DHS Providers

Clineeds is a platform that links those who wish to rent or purchase healthcare space or practices to those who wish to lease or sell said spaces or practices. We are not real estate agents, nor are we a brokerage firm.

We understand that you have a busy schedule. Allow us to make the most of your time and energy by helping you find or list your space(s) and/or practice(s).

You should also know about the Stark Law and Anti-Kick Back Statute, which may affect you if you enter into a lease agreement with another provider. Congress first enacted the Stark Law in 1989 to prevent physician self-referrals of clinic lab services. Ever since, Congress has broadened the scope of the law to include more types of services. The Stark Law now prohibits physicians from referring their Medicare or Medicaid patients for any designated health services (“DHS”) to other physicians or groups with whom the referring provider has a financial relationship. The law is intended to stop abuse by preventing providers from making referrals from which they benefit financially. Referrals between providers with financial relationships are called “self- referrals” and are illegal, absent certain exceptions.

DHS are types of health services for which Medicaid or Medicare will reimburse. The Centers for Medicare and Medicaid Services provides the following list of DHS items and services:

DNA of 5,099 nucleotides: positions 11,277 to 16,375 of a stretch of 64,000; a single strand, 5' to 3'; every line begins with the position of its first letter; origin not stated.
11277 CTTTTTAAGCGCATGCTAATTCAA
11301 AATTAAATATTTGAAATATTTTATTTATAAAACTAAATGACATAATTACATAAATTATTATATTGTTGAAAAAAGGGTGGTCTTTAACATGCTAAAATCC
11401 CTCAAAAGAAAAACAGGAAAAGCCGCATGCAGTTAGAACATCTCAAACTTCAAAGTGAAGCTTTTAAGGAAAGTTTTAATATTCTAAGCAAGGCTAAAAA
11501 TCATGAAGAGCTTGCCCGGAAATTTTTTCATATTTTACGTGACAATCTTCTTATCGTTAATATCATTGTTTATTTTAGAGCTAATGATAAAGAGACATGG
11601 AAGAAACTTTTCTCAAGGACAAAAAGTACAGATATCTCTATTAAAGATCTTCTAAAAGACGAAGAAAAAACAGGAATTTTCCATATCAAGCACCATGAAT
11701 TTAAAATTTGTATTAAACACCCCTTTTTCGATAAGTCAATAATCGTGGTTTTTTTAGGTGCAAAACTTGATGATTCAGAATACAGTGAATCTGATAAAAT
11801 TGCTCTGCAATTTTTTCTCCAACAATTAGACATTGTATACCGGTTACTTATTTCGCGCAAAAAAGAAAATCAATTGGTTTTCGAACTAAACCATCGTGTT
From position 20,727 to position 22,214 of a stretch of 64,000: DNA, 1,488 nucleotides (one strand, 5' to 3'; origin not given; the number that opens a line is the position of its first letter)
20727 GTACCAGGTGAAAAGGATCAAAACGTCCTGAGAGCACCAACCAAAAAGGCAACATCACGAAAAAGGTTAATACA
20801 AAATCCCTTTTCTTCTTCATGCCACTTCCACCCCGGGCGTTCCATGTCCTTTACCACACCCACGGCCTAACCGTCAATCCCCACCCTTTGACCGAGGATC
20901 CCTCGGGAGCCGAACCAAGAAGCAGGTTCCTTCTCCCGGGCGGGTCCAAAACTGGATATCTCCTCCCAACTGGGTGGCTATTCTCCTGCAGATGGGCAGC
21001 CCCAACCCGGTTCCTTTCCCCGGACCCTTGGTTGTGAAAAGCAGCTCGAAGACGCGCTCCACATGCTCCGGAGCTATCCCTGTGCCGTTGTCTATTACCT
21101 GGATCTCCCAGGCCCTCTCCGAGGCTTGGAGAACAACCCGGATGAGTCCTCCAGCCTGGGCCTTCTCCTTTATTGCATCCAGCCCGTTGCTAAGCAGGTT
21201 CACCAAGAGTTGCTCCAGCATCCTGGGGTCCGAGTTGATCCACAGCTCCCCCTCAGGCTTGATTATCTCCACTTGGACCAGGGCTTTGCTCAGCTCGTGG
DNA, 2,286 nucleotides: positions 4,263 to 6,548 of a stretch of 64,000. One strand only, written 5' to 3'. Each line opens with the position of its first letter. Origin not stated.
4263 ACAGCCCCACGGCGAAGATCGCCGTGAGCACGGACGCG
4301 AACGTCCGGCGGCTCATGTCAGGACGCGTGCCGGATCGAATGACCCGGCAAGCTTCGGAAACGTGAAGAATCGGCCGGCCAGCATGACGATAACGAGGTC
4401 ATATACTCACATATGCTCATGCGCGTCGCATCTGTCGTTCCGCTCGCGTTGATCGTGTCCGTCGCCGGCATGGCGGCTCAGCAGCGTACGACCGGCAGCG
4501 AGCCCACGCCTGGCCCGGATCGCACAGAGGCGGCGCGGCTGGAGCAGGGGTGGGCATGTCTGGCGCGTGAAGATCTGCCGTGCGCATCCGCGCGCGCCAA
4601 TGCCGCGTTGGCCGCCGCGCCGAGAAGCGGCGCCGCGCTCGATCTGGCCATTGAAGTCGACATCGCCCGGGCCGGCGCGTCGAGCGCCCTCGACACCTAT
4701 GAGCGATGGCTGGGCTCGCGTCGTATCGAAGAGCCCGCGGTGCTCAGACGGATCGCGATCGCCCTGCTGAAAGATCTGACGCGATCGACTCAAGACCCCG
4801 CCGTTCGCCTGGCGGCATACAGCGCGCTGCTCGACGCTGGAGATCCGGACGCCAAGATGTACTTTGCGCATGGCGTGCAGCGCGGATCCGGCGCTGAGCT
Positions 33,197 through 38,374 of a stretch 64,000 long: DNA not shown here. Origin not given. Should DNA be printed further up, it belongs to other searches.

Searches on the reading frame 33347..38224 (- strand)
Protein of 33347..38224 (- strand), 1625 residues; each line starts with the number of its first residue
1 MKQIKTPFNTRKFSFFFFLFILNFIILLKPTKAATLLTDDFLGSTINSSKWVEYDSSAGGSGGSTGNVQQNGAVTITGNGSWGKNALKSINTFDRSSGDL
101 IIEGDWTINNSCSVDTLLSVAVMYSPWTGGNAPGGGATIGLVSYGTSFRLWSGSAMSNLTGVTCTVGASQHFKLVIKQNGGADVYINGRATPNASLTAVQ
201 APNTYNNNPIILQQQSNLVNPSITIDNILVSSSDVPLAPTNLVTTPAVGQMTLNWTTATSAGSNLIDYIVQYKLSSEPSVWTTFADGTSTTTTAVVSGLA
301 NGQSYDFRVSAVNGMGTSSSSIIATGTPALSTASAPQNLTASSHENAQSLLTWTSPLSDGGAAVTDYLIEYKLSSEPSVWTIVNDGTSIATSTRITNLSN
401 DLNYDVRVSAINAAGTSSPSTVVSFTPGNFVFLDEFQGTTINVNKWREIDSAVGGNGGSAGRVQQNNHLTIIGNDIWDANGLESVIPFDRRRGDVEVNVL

• Clinical laboratory services.
  • Physical therapy services.
  • Occupational therapy services.
  • Outpatient speech-language pathology services.
  • Radiology and certain other imaging services.
  • Radiation therapy services and supplies.
  • Durable medical equipment and supplies.
  • Parenteral and enteral nutrients, equipment, and supplies.
  • Prosthetics, orthotics, and prosthetic devices and supplies.
  • Home-health services.
  • Outpatient prescription drugs.
  • Inpatient and outpatient hospital services.

Any provider who performs any designated health service is a DSH provider.

When you lease office space to or from a physician or group through Clineeds, you have a financial relationship with that physician or group under Stark’s Law. Once you have formed a financial relationship, you cannot make certain types of DHS referrals to that provider unless you meet specific legal exemptions. If you do make referrals in violation of the law you can be cited and receive severe penalties, including, but not limited to, Medicare or Medicaid denial of charges billed by the DHS provider, civil penalties up to $15,000 per instance for intentional violation, civil penalties up to $100,000 for attempting to circumvent Stark’s Law, and revocation of the right to bill Medicare or Medicaid.

If you are considering leasing and wish to make DHS referrals, you should consult an attorney before entering into a lease agreement. There are exemptions to to Stark’s Law, and an attorney specializing in health care can advise you whether or not you meet specific exemption requirements to make DHS referrals.

We want you to be fully informed about your lease and the laws and regulations that may affect it. For more information about Stark’s Law and other regulations such as the Anti-Kickback law read about it here or consult a healthcare attorney.